Complicated Games: Always a Happy Ending
I just spent the weekend immersed in one of the best videogame stories I’ve ever watched: Dreamfall, the continuation of a three-part epic that began with 2000’s The Longest Journey. It had romance and tension, dumb jokes and mature drama, and quiet, tragic deaths—plus not one but several knuckle-chewing cliffhangers. And I was in awe of how well it told its story: Alongside the main plot, you learn about protagonist Zoë Castillo by clicking around her bedroom and talking to her friends; and peripheral storylines pass by without waiting for you to catch their significance.
At the same time, Dreamfall has a flaw: It isn’t much of a game. Unlike its predecessor, which was fiendishly complicated and took me weeks to beat (OK, cheat my way through), Dreamfall aims to keep players moving from scene to scene, and this means stripping away almost every puzzle until you’re left with a few tricky sequences surrounded by hours of dialogue and cut-scenes. By the end, I might as well have put down my Xbox controller and grabbed the popcorn and beer as I sat riveted through the story’s last scenes. But is that how an “interactive” game should work?
There’s a debate raging right now over how games should incorporate stories—and, specifically, how to balance the linear needs of plot and character with the changing, limitless worlds games promise. It crops up in the fight over Roger Ebert’s recent statement that games will never be art. (If a game can tell a story or “make you cry,” one argument goes, that’ll bring it closer to art; though Ebert, dude, didn’t you give a thumb-up to The Da Vinci Code?) The argument rages in academia, where opposing camps with wacky names like “ludologists” and “narratologists” battle over whether games are primarily a set of rules for the player to explore, or a story shaped by your actions. And the debate is going on in every game-design shop in the world, because even the people who make the games don’t know the answer.
Consider the difference between, say, movies and sports. In movies, we sit back and watch what the screenwriter and director do to the characters. But in sports, nobody dictates the story: Somebody sets up the rules, and you watch what the players do with them. Nothing in the rules of baseball says that the Red Sox would go 86 years between World Series, while their fans died a hundred deaths of hope and despair; that “story” just emerged from the way the players played the game. In the same way, we may enjoy the plot of a video game or grow attached to the characters, or dig the final cutscene where the villain’s secret jungle lair goes up in flames—but, more often, we remember the times we won a match in Soul Calibur III even though we were one punch from getting knocked out.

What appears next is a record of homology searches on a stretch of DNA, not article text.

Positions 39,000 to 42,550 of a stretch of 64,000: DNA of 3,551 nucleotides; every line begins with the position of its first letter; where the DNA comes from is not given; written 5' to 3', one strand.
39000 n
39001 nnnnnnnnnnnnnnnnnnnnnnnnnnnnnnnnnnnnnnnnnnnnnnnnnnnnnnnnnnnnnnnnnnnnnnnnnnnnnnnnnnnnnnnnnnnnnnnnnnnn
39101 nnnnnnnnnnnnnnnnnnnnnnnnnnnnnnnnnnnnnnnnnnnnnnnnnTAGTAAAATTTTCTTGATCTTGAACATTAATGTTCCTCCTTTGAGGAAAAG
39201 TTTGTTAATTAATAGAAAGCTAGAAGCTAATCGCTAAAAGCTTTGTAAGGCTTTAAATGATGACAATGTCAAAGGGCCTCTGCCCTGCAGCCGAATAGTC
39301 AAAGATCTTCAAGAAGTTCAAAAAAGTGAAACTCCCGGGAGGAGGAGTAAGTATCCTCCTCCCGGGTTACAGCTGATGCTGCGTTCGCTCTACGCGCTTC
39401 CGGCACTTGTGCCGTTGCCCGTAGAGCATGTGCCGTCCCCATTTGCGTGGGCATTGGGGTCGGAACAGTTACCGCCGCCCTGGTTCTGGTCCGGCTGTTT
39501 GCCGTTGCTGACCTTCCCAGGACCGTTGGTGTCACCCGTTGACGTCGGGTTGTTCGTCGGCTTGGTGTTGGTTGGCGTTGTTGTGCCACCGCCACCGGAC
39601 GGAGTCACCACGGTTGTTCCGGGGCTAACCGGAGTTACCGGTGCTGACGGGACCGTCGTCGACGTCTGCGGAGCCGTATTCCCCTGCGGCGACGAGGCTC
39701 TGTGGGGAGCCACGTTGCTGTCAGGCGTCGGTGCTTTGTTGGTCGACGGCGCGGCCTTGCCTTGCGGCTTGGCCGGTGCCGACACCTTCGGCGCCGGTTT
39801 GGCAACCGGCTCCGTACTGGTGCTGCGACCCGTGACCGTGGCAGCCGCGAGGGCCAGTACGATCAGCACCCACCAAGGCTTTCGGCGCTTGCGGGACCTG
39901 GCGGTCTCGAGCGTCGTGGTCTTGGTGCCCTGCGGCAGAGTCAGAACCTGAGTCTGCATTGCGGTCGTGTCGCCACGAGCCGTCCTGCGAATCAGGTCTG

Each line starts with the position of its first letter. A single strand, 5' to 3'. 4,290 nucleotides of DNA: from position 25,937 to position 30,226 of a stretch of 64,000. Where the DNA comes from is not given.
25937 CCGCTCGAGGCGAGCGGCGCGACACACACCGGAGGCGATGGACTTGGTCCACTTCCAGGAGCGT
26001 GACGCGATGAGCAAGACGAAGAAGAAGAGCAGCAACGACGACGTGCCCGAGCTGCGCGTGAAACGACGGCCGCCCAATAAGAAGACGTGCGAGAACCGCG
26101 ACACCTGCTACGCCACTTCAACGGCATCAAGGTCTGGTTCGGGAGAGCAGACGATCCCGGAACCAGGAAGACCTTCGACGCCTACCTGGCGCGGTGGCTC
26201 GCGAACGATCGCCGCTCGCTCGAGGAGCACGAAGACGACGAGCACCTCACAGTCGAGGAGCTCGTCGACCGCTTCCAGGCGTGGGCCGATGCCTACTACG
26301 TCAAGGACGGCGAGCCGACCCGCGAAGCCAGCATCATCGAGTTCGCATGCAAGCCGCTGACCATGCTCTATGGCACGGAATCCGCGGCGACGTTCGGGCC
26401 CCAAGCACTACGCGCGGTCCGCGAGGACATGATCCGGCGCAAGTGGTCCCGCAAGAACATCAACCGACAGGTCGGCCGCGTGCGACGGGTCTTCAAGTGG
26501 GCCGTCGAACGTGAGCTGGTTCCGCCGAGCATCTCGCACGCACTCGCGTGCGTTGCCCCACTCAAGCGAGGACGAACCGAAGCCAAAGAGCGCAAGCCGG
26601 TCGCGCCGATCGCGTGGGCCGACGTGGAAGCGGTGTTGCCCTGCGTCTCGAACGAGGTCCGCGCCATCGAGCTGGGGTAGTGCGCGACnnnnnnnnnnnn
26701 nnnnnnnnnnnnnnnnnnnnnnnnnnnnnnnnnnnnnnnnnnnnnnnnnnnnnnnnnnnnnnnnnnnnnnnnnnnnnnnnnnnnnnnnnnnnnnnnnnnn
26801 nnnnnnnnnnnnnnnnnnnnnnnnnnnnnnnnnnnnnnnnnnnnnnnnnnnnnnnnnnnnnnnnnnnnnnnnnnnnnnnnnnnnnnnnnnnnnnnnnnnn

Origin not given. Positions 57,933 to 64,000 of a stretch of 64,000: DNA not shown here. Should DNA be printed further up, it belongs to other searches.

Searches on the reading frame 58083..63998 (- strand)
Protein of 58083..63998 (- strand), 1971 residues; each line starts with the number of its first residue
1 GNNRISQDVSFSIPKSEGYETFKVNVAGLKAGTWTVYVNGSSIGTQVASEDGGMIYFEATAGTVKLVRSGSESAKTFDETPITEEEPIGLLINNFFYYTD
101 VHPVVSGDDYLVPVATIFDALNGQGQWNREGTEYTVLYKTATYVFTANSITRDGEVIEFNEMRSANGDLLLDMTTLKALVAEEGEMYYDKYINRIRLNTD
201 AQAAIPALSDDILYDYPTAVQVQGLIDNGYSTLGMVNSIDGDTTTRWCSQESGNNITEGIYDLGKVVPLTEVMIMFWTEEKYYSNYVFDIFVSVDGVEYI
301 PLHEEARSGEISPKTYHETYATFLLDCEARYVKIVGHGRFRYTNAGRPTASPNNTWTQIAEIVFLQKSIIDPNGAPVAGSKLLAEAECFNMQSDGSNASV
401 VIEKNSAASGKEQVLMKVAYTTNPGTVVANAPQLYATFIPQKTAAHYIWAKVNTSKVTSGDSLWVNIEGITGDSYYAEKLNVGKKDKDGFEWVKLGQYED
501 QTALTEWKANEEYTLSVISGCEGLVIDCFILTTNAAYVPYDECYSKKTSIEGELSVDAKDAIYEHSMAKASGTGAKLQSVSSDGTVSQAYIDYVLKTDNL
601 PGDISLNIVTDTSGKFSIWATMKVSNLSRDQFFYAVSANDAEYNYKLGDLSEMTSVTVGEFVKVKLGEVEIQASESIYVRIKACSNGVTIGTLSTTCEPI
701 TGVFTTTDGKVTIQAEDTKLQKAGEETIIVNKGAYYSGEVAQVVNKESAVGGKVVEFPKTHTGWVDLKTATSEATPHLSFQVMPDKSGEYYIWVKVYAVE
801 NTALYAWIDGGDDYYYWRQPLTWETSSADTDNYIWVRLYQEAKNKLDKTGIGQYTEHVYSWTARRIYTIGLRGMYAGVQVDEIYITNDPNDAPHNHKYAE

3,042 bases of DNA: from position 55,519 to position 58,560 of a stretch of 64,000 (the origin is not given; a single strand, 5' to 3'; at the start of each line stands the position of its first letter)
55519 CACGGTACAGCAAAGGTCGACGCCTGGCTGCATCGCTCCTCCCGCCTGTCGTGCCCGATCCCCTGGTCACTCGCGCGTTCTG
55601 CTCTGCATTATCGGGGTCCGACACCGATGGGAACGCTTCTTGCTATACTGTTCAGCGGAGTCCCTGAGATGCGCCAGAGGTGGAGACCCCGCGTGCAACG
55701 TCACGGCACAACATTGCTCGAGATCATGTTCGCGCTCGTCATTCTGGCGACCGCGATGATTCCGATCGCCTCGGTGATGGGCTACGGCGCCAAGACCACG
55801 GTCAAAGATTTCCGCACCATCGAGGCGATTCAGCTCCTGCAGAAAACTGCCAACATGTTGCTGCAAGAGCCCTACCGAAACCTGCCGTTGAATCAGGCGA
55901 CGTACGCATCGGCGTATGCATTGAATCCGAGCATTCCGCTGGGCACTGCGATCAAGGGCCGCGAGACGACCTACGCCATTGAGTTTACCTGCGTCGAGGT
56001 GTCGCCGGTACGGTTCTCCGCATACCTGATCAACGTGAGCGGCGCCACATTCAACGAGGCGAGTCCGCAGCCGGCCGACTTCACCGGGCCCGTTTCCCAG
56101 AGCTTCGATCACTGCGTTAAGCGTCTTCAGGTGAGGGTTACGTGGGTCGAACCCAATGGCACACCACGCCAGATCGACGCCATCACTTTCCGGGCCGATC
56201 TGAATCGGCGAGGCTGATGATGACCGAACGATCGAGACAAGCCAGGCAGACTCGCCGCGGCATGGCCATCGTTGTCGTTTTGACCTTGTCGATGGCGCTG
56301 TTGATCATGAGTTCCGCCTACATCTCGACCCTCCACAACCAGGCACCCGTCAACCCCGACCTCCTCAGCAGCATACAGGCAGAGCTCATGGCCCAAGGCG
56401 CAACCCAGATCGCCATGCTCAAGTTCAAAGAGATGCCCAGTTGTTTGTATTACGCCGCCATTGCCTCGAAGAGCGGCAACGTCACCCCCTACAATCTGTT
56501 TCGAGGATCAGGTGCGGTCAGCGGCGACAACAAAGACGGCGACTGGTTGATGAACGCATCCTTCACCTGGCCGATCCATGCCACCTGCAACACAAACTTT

The best games guide the action without restricting it. For example, The Godfather and Elder Scrolls IV: Oblivion tell intricate stories, yet you can walk away from them anytime to do your own thing—rob banks, pick flowers, whatever suits the character you’re creating. Massively multiplayer online games constantly experiment with how much structure to give their players: should they write monthly storylines, the way The Matrix Online planned, or just dump everyone in a static, Disney-style theme park like World of Warcraft and leave them to make their own fun with it?
But confining players to a story isn’t always bad either, if you can make them believe in it. Even a game that’s “on rails”—i.e., that drags you in a straight line from start to the finish—engages by making us participate in the action and solve problems for the hero. The Longest Journey, like most adventure games, gives you no leeway in what happens or how the game ends. But after you’ve spent weeks making the game’s hero, April Ryan, check and recheck every inch of a room as you search for a clue to a puzzle, you really start to bond with her.
Even with the influx of Hollywood screenwriters, stifling plots, expensive cinematics and more-linear, movie-inspired content, games have found ingenious ways to balance plot with action, and to present what Sid Meier called “a series of meaningful choices” without letting “meaning” get in the way of “choice.” Of course they often blow it, especially with big-budget games where the script and cutscenes stifle the action. But the classics understand that we want to feel like we’re completely in charge. We expect an advancing plot, a satisfying ending and other characters in the game that affirm what we’re doing or fight to the death to stop us. We play games for the possibilities, but we enjoy them because they make us the hero. And in the end, we want the credit to go to us—not the screenwriter.